YouTube, for example, will account for only roughly 3% of Google’s net revenue this year, or $500 million, estimated Youssef Squali, an analyst at Jefferies & Co.
$500 million revenues are more than twice as much as what most people expect YouTube to enjoy this year.
We’ve called and emailed Youssef to ask him to explain himself, but his secretary tells us he’s busy and we haven’t heard back from him yet.
Probably Youssef based his $500 million call on YouTube search ads business, which he expressed a great deal of optimism for last November. That’s when he wrote:
Google’s plan to serve targeted ads next to video searches on YouTube should allow greater monetization of search traffic on its flagship video site. In July, YouTube was among the top three search sites in the US (behind Google but close to Yahoo!) at nearly 2.5B searches/month. While brand advertisers have historically shunned user generated content (UGC), recent deals withpremiumcontent owners such as MGM should greatly help YouTube become a more mainstream destination for them. We believe YouTube will overtime become a major driver of display ads.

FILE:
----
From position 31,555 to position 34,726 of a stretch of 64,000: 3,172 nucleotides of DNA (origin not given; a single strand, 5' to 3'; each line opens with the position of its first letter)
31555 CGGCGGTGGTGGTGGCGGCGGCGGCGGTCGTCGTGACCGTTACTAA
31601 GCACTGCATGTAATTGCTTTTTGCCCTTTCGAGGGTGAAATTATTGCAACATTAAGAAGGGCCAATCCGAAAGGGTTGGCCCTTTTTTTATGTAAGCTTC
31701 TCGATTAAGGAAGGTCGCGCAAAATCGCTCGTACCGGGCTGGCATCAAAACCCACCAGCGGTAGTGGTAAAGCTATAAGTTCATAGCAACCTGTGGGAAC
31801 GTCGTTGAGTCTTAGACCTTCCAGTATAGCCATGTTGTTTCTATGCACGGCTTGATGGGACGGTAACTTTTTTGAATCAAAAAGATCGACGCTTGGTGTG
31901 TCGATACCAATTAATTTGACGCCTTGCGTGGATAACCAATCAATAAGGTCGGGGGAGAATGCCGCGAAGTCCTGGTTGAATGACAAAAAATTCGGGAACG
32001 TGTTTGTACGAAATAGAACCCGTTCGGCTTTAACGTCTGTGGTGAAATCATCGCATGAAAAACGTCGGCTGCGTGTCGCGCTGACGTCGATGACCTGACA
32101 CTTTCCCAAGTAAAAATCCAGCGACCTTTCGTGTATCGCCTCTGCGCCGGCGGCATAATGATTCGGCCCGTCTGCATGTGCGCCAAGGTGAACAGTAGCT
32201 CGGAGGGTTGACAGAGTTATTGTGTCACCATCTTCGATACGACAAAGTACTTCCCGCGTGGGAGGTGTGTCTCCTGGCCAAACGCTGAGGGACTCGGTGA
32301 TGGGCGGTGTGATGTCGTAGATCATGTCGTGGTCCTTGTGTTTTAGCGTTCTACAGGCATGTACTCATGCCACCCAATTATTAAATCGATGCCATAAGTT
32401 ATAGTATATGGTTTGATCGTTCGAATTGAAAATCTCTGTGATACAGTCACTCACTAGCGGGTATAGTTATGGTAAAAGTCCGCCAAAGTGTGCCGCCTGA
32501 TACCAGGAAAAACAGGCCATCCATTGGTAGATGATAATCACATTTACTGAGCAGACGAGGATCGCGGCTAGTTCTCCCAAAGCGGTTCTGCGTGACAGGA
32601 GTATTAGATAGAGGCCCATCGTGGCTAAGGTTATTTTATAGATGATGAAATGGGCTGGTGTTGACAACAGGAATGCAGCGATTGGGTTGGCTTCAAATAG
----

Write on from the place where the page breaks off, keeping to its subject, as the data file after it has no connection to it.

At the time, we too wondered if YouTube search ads could be a billion dollar business, but a shareholder of video-search engine Blinkx laughed us off, saying $16 CPMs on video search ads are too high to hope for. We’re keen to hear Youssef’s rebuttal.
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